1. I very much appreciate this post. Hearing from a young woman it is clear that the impact of manipulated images impacts women across age ranges and cultures. As a 27 year old female I can relate to the problems posted by a photo-shop society for individuals, in general, trying to fit a near impossible standard. Upon reading your post I did some research regarding these type of influences in the past. You cited in your article that the use of plastic surgery has drastically increased from 1997 to 2007, as well as the increase of eating disorders, anxiety, depression and other mental health problems. Today I was researching and I found two images from "TIME" magazine 1966. One with the headline "dropping a few pounds will make you lighter on your feet" with a thin, beautiful woman jumping in the air, and another an ad for "Maidenform Nighttime Bra" in which the advertisement said "Every woman should wear a bra to firm and lift her figure during the night as well as the day!" It is clear these powerful messages from the media, that women, as we are, are not enough has existed for many many years, and through Photo-Shop is just continuing to evolve. Regarding the research of the prevalence of eating disorders, it is also possible that they are reported more often now, than in the past. I believe that the Photo-Shop problem is simply a more technologically advanced problem, part of a problem that already existed, that unless you fit this near-impossible mold, you are not beautiful. You finish your post by saying that these misrepresentations of normal, are not getting any smaller and that we must do something about it. What are some potential suggestions as to ways we may be able to lessen the impact of this historical battle with the media's definition of perfection?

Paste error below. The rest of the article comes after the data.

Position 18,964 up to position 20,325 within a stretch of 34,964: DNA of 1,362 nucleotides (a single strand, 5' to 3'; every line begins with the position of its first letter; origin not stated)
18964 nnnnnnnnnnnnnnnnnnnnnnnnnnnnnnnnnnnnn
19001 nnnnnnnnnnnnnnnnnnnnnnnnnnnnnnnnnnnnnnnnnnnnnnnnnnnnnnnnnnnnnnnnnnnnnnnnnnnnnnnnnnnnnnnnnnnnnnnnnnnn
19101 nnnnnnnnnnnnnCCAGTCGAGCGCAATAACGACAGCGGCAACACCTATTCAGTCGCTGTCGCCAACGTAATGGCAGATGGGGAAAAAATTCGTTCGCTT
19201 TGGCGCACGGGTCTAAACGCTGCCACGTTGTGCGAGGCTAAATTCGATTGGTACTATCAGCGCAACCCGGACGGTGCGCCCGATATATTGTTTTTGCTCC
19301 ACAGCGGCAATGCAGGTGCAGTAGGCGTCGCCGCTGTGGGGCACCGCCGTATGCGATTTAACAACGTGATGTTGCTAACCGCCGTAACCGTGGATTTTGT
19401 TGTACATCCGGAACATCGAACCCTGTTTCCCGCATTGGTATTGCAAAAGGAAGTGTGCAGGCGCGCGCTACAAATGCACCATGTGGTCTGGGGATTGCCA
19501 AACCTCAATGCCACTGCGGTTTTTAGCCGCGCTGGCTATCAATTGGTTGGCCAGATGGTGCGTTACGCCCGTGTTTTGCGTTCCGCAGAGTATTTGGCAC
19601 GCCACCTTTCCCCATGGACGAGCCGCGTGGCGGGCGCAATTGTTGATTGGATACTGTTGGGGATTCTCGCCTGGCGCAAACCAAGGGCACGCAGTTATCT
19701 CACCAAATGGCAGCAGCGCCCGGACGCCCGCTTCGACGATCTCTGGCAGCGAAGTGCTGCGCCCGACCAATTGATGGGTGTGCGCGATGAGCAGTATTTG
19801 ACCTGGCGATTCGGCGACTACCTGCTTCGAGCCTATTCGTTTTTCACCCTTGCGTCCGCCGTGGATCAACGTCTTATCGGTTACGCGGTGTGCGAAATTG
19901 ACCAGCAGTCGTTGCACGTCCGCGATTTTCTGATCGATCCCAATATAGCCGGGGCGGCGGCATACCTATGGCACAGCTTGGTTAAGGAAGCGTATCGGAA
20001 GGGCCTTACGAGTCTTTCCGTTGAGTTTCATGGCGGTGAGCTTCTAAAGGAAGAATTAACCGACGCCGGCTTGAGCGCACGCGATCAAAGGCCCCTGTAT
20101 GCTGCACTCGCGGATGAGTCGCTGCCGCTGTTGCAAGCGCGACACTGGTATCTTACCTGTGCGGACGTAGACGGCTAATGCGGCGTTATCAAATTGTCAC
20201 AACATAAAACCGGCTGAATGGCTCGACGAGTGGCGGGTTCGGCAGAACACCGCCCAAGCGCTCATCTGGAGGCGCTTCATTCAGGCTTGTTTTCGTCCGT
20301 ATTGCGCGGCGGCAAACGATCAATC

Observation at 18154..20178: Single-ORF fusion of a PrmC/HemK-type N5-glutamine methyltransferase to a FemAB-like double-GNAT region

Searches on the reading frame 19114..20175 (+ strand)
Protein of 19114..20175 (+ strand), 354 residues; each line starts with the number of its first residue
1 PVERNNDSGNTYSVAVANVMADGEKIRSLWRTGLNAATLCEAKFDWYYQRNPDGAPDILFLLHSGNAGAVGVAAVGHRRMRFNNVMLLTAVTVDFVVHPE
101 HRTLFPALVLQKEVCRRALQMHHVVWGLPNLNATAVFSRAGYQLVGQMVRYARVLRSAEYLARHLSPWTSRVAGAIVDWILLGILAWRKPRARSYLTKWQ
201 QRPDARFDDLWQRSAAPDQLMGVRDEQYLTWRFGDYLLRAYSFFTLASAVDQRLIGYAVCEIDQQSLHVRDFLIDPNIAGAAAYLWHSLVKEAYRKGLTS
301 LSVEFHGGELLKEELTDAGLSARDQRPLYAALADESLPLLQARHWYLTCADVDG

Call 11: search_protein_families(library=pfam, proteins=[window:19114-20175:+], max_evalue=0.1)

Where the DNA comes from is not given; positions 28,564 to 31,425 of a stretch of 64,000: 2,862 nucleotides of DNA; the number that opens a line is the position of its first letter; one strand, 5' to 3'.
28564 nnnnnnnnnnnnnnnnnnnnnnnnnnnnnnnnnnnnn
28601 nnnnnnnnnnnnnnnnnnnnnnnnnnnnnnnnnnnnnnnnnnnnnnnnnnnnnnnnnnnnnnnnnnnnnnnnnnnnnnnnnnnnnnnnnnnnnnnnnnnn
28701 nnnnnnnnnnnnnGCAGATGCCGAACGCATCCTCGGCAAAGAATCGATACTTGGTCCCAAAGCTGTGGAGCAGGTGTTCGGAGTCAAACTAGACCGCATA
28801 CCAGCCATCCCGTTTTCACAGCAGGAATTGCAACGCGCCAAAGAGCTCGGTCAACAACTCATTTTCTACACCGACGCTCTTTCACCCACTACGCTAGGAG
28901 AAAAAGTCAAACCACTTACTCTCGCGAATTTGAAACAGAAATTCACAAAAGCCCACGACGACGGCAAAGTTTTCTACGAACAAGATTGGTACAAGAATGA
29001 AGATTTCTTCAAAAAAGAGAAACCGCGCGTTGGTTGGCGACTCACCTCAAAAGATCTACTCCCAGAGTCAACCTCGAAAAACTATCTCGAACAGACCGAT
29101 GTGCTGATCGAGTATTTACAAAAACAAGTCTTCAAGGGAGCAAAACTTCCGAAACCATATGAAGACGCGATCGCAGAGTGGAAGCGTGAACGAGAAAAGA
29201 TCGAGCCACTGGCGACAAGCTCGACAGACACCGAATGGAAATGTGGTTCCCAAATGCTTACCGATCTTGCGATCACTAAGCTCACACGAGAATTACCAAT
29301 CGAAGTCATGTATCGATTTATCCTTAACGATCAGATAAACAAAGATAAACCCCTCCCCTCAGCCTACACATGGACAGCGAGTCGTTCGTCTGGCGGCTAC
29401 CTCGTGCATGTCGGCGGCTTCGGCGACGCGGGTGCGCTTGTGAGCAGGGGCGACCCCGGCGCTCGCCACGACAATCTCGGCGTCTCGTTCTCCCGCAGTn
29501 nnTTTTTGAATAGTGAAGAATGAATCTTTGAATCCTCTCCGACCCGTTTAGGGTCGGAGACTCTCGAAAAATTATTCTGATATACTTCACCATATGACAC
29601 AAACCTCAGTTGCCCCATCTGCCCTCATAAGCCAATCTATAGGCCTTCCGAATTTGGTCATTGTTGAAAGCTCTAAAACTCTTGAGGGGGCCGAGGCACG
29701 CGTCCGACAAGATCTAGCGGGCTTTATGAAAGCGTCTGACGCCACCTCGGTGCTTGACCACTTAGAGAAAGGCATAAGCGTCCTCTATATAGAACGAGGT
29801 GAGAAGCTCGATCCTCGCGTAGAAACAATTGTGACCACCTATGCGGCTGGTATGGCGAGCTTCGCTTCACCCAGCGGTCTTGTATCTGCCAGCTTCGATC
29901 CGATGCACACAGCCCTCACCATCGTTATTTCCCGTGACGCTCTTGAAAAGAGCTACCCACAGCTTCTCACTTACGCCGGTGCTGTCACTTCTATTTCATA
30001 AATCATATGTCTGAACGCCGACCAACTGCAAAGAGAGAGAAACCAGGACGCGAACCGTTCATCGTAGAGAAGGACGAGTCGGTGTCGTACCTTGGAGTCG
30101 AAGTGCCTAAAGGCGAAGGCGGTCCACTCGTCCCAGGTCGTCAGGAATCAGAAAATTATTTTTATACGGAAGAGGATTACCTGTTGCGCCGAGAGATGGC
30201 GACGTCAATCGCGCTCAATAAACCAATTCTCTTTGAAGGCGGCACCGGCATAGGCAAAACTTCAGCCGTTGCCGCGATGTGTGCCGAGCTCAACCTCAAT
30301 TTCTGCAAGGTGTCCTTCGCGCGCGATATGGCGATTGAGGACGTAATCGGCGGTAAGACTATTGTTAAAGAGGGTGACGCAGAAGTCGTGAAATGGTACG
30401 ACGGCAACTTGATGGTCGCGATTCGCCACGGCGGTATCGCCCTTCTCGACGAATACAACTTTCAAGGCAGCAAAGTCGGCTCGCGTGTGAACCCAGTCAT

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  2. The magazine "Verily" is trying to make a difference by going Photoshop-free, promising to use no Photoshop whatsoever to alter the bodies or facial structure of their models. http://www.huffingtonpost.com/2013/10/10/verily-magazine-no-photoshop_n_4079217.html

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  3. In your essay I like how you write about how Photoshop is destroying young women's' self esteem, and how girls are doing everything to become "beautiful". But how is this effecting men? I think this is effecting men because when men look in a magazine and they see I man who is very muscular and strong and everything else a man is supposed to be in our society. And that can make a guy's self esteem and self confidence go down. And I think that is how it can effect a guy just like how it effects women.

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    1. I completely agree with you, although I primarily focused on girls in this blog, photoshop is definitely affecting men! Male models along with female models are photoshopped to an inhuman extent. Rates of depression amongst young men has also significantly increased in the past couple of years, and to say that women are more exposed to it than men would be a lie. Men are definitely also at risk, and I think that is a topic that should also be addressed.
      Thanks! -Thing4